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Surgical Closure of Patent Ductus Arteriosus (PDA) in Children


What you need to know about surgical closure of my child's PDA:

Surgical closure of a PDA is done if the PDA is too large to be closed by other methods or your child's symptoms are severe. This surgery is also called surgical ligation.

How to prepare my child for surgery:

Your child's healthcare provider will talk to you about how to prepare your child for surgery. The provider may tell you not to give your child anything to eat or drink after midnight on the day of surgery. The provider will tell you what medicines your child should take or not take on the day of surgery.

What will happen during the surgery:

Your child will be given general anesthesia to keep him or her asleep and pain free during the surgery. Your child's healthcare provider will give your child an antibiotic to prevent infection. An incision will be made between 2 ribs on the left side of your child's chest near his or her armpit. Stitches or metal clips will be used to close the PDA. The incision in your child's chest will be closed with stitches.

What will happen after the surgery:

Your child may need to stay in the hospital for up to 3 days. Your child may be given liquids at first. If his stomach does not get upset, your child may slowly begin to eat solid foods.

Risks of surgical closure of a PDA:

Your child may bleed more than expected or get an infection. Fluid may build up in the space around your child's lungs. Your child's vocal cords may become paralyzed from damage to the laryngeal nerve. Your child may get a pneumothorax. This happens when air gets inside the space between his lungs and chest wall. This may be life-threatening.

Call 911 for any of the following:

  • Your child feels lightheaded, is short of breath, and has chest pain.
  • Your child coughs up blood.
  • Your child's skin is blue around his or her mouth or fingertips.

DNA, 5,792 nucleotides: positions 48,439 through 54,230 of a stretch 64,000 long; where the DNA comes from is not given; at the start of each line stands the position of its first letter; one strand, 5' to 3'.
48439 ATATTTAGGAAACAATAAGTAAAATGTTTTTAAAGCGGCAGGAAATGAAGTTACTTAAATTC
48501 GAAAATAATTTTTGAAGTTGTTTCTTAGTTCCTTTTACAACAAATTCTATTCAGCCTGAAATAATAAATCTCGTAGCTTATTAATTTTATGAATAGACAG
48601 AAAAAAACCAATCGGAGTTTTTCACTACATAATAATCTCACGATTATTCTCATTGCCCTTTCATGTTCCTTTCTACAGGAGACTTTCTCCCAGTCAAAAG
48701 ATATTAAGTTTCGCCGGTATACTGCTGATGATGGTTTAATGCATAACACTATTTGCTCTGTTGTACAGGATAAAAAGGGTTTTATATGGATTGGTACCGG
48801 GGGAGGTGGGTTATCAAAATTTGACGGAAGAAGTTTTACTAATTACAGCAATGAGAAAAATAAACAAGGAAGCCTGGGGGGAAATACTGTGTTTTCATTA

Seek care immediately if:

  • Blood soaks through your child's bandage.
  • The skin around your child's incision is red, swollen, or has pus draining from it.
  • Your child's stitches or staples come apart.

Contact your child's cardiologist if:

  • Your child has pain that will not go away even after he takes pain medicine.
  • Your child has a fever.
  • Your child has chills, a cough, or sounds congested.
  • You have questions or concerns about your child's condition or care.


Your child may need any of the following:

  • Antibiotics may be given to prevent a bacterial infection.
  • Prescription pain medicine may be given. Ask your child's healthcare provider how to give your child this medicine safely.
  • Acetaminophen decreases pain and fever. It is available without a doctor's order. Ask how much to give your child and how often to give it. Follow directions. Acetaminophen can cause liver damage if not taken correctly.
  • Do not give aspirin to children under 18 years of age. Your child could develop Reye syndrome if he takes aspirin. Reye syndrome can cause life-threatening brain and liver damage. Check your child's medicine labels for aspirin, salicylates, or oil of wintergreen.
  • Give your child's medicine as directed. Contact your child's healthcare provider if you think the medicine is not working as expected. Tell him or her if your child is allergic to any medicine. Keep a current list of the medicines, vitamins, and herbs your child takes. Include the amounts, and when, how, and why they are taken. Bring the list or the medicines in their containers to follow-up visits. Carry your child's medicine list with you in case of an emergency.


Let your child rest as much as needed. Ask your child's healthcare provider when he or she can return to his normal daily activities.

Incision care:

Care for your child's incision as directed. Carefully wash around the incision with soap and water. It is okay to let soap and water run over the incision. Do not scrub the incision. Dry the area and put on new, clean bandages as directed. Change your child's bandages when they get wet or dirty. Monitor your child's incision every day for swelling, redness, or pus.

Help protect your child from illness:

Keep your child away from people who are sick. Ask family or friends not to visit if they are sick. Ask all visitors to wash their hands. Do not take your child to crowded places such as the mall or movies. Ask his healthcare provider how long you need to follow these directions.

Do not smoke around your child:

Secondhand smoke can harm your child's heart and lungs. If you smoke, it is never too late to quit. Ask your healthcare provider for information if you need help quitting.

Follow up with your child's cardiologist as directed:

Write down your questions so you remember to ask them during your visits.

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The above information is an educational aid only. It is not intended as medical advice for individual conditions or treatments. Talk to your doctor, nurse or pharmacist before following any medical regimen to see if it is safe and effective for you.

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Always consult your healthcare provider to ensure the information displayed on this page applies to your personal circumstances.